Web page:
But companies that don’t have a strong case, have over-hyped its products or prospects, and maybe even told some ‘white lies’ usually tend to choose option two or three with the latter having also been the preferred choice of proven frauds like Wirecard (OTCPK:WRCDF, OTCPK:WCAGY) or Luckin Coffee (OTCPK:LKNCY).

Nikola’s response is exactly what a shortseller like Hindenburg wants:

More more press time, more attention, and a fighting CEO and company who only dig a deeper hole for themselves while turning attention away from their primary mission of building great products.

On Saturday, Bloomberg added fuel to the fire by, among other things, scrutinizing the company’s claims regarding the construction progress of its new factory in Coolidge, Arizona, its Bosch relationship, battery technology and contract with anchor customer Anheuser-Busch (BUD). Bloomberg also raised additional questions regarding the status and configuration of the Nikola Tre protoypes in Ulm, Germany shown on photos posted by Trevor Milton on Twitter on Friday.

Assessing potential impact on Nikola

While the company and its chairman likely made a bad choice with their approach to tackling Hindenburg’s acccusations, the main question for investors is the potential fallout from the report.

The bad news is pretty obvious as both the General Motors agreement and Hindenburg report provide evidence for an apparent lack of proprietary technology at Nikola.

The good news is that both General Motors and Bosch appear to have no intent of backing out of their respective commitments, at least for now. European manufacturing partner Iveco hasn’t yet commented on the allegiations but just like GM and Bosch they also own a substantial number of Nikola shares and carry only limited financial risk as per the terms of their agreement so I would expect them to stay course, too.

That said, the General Motors transaction hasn’t closed yet and might very well require renegotiation due to the precipitous fall in Nikola’s share price in light of Hindenburg’s accusations.

Given the highly advantageous terms of the agreement for General Motors, I firmly expect the automaker to honor the deal but likely demand a reduction of the underlying Nikola share price from $41.93 to a number closer to the trading price shortly before the transaction will be finalized.

Unfortunately, the Hindenburg accusations might very well have an impact on Nikola’s ability to raise the approximately $3 billion in additional capital required until 2024 and securing a potential partner for the planned network of large-scale hydrogen fueling stations in the U.S.

Looking at the comment sections, some Seeking Alpha members apparently expect nothing less than apocalypse for Nikola and the SEC anticipated to suspend trading in the company’s stock or bankruptcy allegedly being just days away.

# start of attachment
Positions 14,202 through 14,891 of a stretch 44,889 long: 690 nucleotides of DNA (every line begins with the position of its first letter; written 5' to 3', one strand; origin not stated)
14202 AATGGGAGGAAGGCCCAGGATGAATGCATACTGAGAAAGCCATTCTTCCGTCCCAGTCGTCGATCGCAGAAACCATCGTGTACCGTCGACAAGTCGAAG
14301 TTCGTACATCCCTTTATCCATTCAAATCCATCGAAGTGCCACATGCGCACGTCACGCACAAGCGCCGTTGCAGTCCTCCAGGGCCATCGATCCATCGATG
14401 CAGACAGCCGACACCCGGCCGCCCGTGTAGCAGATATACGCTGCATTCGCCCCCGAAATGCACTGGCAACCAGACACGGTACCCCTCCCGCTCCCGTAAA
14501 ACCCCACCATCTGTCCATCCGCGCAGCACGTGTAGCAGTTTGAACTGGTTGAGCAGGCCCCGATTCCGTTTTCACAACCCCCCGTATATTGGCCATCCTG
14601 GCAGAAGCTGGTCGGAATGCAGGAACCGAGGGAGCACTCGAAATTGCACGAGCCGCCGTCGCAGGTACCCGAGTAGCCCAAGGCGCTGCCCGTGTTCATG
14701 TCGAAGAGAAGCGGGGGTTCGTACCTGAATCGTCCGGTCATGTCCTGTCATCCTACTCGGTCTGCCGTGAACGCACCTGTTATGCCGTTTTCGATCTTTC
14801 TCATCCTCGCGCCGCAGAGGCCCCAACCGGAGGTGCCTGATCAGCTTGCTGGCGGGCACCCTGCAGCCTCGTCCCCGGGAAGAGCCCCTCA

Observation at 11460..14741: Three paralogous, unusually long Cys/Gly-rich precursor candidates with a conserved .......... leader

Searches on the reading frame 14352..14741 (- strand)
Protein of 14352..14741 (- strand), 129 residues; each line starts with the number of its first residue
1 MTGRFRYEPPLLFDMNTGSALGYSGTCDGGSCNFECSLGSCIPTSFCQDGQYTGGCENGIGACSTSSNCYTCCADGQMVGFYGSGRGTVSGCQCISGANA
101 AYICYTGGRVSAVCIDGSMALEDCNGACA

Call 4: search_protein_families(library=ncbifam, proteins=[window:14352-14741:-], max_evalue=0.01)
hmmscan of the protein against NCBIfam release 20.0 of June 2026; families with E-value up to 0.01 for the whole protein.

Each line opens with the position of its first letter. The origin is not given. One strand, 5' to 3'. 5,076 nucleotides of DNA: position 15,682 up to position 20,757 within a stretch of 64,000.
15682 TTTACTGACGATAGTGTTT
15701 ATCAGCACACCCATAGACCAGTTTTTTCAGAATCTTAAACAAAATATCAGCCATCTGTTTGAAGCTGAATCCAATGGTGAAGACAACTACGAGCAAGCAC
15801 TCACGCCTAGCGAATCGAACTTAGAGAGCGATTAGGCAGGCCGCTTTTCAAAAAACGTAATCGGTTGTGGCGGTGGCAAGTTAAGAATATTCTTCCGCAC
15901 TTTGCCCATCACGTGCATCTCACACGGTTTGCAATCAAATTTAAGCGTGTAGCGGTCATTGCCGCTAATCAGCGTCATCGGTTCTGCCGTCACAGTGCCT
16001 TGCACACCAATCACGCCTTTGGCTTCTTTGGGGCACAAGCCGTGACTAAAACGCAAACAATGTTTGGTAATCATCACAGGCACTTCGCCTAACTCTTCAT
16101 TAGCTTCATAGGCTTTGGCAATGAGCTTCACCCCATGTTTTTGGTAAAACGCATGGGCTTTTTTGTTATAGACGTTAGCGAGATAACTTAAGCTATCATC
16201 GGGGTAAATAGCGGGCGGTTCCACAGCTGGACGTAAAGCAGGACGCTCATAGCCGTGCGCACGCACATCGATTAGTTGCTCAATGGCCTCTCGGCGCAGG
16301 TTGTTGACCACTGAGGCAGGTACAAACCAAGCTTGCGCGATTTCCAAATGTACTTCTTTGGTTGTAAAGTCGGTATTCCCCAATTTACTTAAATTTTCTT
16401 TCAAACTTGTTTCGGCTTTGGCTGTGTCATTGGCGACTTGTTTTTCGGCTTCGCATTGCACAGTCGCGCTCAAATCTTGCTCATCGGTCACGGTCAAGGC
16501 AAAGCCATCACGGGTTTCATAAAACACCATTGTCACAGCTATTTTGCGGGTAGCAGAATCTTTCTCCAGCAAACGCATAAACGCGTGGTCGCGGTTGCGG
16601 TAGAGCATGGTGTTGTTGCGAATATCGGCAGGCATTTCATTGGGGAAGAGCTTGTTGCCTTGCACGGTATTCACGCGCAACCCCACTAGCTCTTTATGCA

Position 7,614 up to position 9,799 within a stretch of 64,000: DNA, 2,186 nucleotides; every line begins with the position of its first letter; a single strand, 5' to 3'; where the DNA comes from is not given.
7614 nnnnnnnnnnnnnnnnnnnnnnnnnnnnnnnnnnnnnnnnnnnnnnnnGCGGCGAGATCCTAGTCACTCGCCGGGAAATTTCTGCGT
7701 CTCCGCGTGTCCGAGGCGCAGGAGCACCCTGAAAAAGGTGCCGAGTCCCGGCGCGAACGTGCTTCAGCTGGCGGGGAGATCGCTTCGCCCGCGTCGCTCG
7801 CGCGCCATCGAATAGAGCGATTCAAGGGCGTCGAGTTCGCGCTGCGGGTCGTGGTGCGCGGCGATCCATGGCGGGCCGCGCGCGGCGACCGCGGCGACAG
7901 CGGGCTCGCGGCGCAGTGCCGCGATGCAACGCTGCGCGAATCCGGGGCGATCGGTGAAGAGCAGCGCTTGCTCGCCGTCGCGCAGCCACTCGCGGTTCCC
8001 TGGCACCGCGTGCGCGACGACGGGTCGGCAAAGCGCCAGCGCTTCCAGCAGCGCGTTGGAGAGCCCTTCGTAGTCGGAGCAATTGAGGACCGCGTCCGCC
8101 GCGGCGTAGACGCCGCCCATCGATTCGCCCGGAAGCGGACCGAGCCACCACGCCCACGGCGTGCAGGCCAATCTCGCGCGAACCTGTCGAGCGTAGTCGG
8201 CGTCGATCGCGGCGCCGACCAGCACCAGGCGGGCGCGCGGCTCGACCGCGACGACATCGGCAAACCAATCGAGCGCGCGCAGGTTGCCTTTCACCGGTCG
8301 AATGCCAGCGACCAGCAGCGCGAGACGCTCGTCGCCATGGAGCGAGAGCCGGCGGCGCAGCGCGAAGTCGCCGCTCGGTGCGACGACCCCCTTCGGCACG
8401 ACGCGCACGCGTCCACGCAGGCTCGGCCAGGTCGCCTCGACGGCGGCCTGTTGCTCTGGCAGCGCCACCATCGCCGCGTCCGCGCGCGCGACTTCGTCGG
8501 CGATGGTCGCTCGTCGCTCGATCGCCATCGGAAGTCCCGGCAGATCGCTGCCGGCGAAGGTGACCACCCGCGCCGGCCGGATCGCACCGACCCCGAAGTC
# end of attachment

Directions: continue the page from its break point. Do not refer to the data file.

Frankly speaking, I don’t expect this to be the case as the SEC will likely require more evidence to suspend the stock from trading for the permitted maximum of ten days.

In addition, the company had close to $700 million in cash and no meaningful debt at the end of June, so bankruptcy clearly won’t be an issue for the next couple of quarters.

Bottom Line:

While certainly not flawless, the Hindenburg Research report appears to provide evidence for some of its key accusations, particularly the alleged lack of proprietary battery technology is concerning.

Unfortunately for investors, Nikola and its founder and chairman Trevor Milton seem to have chosen the most inappropriate approach to deal with the accusations. In fact, the Nikola defense closely resembles Wirecard’s course of action when the German fintech company was initially hit by accusations of cooking the books by the Financial Times.

That said, I would expect short-term damage to Nikola’s business to be limited as key strategic partners like Bosch, Iveco und General Motors are likely to stay course, particularly given their large shareholdings in the company.

I don’t expect the stock to be suspended from trading either and certainly Nikola won’t file for bankruptcy anytime soon.

On the flipside, the issues discussed in the Hindenburg report could very well impair Nikola’s ability to close new strategic partnerships and raise the $3 billion in additional capital required by the company’s business plan until 2024.

Given the added uncertainty and still elevated valuation, investors should remain on the sidelines, particularly given the giant December lock-up expiration as discussed by me previously.

Disclosure: I/we have no positions in any stocks mentioned, and no plans to initiate any positions within the next 72 hours. I wrote this article myself, and it expresses my own opinions. I am not receiving compensation for it (other than from Seeking Alpha). I have no business relationship with any company whose stock is mentioned in this article.